Mad Men Review: "The Gypsy and the Hobo"
What's your name?
Donald Draper. But it used to be Dick Whitman.
It was the conversation we never thought would take place on Mad Men. But it was also the anchor of the scene that highlighted "The Gypsy and the Hobo," possibly the best episode in the history of this great show.
Follow the link above for a full recap of events from the hour, and read on for our take on it.
This week's episode showcased our favorite characters, acting like the polar opposite of everything we're used to. There was Roger Sterling, entertaining a former lover by getting drunk and acting like a jerk (okay, we're used to that), but then turning down her advances.
Was this because he's actually in love with Jane, or because he admits this woman broke his heart many years ago? Either way, this was a soft, vulnerable side that viewers rarely see. Even the phone call he placed on behalf of Joan seemed to be made with nothing but benevolent motives. Talk about a change!
Joan, of course, finally stopped playing the role of submissive housewife. Hitting your husband over the head with a vase is always a good way to force him to notice you; and to join the army, apparently. We don't see this ending well for Greg, and we can't say we're bothered by that fact.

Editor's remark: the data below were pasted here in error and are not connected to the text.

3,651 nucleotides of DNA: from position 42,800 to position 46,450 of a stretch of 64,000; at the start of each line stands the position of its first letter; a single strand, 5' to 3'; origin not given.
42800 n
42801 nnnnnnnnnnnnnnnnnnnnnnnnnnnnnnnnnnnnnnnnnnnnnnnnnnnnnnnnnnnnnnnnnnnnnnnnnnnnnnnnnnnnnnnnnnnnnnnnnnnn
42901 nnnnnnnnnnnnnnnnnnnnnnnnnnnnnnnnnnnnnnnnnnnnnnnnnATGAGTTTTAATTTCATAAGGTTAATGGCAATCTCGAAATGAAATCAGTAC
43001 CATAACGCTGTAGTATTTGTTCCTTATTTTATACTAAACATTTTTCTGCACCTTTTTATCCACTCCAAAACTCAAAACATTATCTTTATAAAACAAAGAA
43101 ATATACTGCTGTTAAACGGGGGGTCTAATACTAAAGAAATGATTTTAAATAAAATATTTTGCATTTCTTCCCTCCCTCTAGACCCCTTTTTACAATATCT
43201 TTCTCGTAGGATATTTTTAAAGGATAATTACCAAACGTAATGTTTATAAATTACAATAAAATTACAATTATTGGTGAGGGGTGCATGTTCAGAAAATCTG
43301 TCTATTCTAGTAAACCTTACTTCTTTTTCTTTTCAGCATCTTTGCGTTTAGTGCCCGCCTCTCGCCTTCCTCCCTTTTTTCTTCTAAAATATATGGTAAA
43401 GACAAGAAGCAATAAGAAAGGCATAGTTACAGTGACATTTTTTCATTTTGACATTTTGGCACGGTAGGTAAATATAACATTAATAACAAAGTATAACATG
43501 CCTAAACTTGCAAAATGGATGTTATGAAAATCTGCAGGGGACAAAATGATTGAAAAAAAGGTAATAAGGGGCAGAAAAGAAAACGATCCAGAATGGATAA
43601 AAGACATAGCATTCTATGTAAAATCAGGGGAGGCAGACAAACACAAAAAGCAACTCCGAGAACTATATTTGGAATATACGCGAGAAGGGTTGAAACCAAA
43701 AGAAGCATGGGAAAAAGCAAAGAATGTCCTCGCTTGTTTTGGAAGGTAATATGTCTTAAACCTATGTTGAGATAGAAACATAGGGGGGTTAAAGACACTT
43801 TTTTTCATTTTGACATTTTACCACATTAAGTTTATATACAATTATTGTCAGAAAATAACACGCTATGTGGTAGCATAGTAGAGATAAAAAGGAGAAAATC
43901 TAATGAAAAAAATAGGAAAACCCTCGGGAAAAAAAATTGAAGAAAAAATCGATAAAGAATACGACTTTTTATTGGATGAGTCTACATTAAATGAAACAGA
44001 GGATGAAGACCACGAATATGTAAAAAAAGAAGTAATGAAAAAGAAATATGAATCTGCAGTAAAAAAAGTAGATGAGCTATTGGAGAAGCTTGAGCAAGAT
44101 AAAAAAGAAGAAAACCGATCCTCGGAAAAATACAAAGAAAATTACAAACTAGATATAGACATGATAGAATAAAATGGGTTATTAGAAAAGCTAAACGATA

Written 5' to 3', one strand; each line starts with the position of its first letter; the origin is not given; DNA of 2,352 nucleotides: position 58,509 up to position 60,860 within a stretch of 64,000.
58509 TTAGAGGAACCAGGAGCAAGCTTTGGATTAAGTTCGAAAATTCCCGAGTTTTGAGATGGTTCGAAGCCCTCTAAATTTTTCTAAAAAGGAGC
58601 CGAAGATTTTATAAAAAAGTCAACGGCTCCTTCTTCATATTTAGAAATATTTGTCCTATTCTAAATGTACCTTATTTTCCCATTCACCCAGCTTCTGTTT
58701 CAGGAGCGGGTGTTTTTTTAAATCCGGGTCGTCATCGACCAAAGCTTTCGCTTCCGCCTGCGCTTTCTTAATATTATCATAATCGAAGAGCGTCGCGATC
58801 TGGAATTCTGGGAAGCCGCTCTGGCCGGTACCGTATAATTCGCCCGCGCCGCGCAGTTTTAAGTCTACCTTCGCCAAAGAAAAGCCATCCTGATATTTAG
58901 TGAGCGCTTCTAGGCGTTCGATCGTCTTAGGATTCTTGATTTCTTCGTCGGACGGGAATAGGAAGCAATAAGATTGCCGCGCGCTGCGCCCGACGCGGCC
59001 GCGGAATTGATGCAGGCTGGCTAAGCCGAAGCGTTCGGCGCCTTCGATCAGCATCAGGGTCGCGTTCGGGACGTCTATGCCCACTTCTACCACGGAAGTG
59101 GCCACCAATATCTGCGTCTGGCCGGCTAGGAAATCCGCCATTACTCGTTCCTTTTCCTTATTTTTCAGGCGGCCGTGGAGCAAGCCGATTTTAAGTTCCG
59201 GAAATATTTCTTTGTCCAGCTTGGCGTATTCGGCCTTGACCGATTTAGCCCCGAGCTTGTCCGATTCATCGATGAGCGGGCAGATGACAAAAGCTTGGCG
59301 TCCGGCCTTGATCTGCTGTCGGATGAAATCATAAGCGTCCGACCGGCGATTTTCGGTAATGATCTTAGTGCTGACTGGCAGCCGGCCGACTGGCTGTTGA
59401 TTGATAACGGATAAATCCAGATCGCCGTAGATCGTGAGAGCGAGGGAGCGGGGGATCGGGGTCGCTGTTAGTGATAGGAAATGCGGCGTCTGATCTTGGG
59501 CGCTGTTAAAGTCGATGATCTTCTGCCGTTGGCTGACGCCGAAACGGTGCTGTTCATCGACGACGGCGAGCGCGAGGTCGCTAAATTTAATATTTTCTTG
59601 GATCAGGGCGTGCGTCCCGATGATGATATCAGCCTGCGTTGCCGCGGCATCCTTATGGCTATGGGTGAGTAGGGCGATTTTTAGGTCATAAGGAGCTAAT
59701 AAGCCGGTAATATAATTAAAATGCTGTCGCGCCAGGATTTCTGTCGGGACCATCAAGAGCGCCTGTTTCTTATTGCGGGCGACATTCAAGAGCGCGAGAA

Then there was Don and Betty - and the talk. Earlier in the episode, Don had told a client that the only way to improve her product's image was to change its name. It's a message he knows from experience. But he was finally confronted about his former life as Dick Whitman, as Betty forced a confession out of her husband.
But she didn't expect the reaction she got. Did any of us? There was no pitch, no attempt to regain power from his wife. Instead, Don told Betty everything. About his abusive father, his mother the prostitute, even the suicide of his brother. And that's when the tears flowed, when Jon Hamm locked up this year's Emmy and when Betty felt sorry for her husband, even when she had promised not to.
By the end of the episode, the Drapers almost seemed like a normal, healthy family. Don almost seemed happy when asked who he was supposed to be on Halloween. Still, rough times are ahead.
Will Suzanne eventually apologize to Betty? She doesn't know what Don owned up to. How will Don respond to this new balance of power in the marriage?
Those are questions for next week. For now, let's bask this tremendous hour of television and relive a few Mad Men quotes from it:
Betty: What would you do if you were me? Would you love you?
Don: I was surprised you ever loved me. | permalink
Betty: All this time I thought you were some football player that hated his family. | permalink
Betty: Are you thinking of what to say? Or are you just looking at that door?
Don: I'm not going anywhere. | permalink
Don: I can explain.
Betty: I know you can. You're a gifted storyteller. | permalink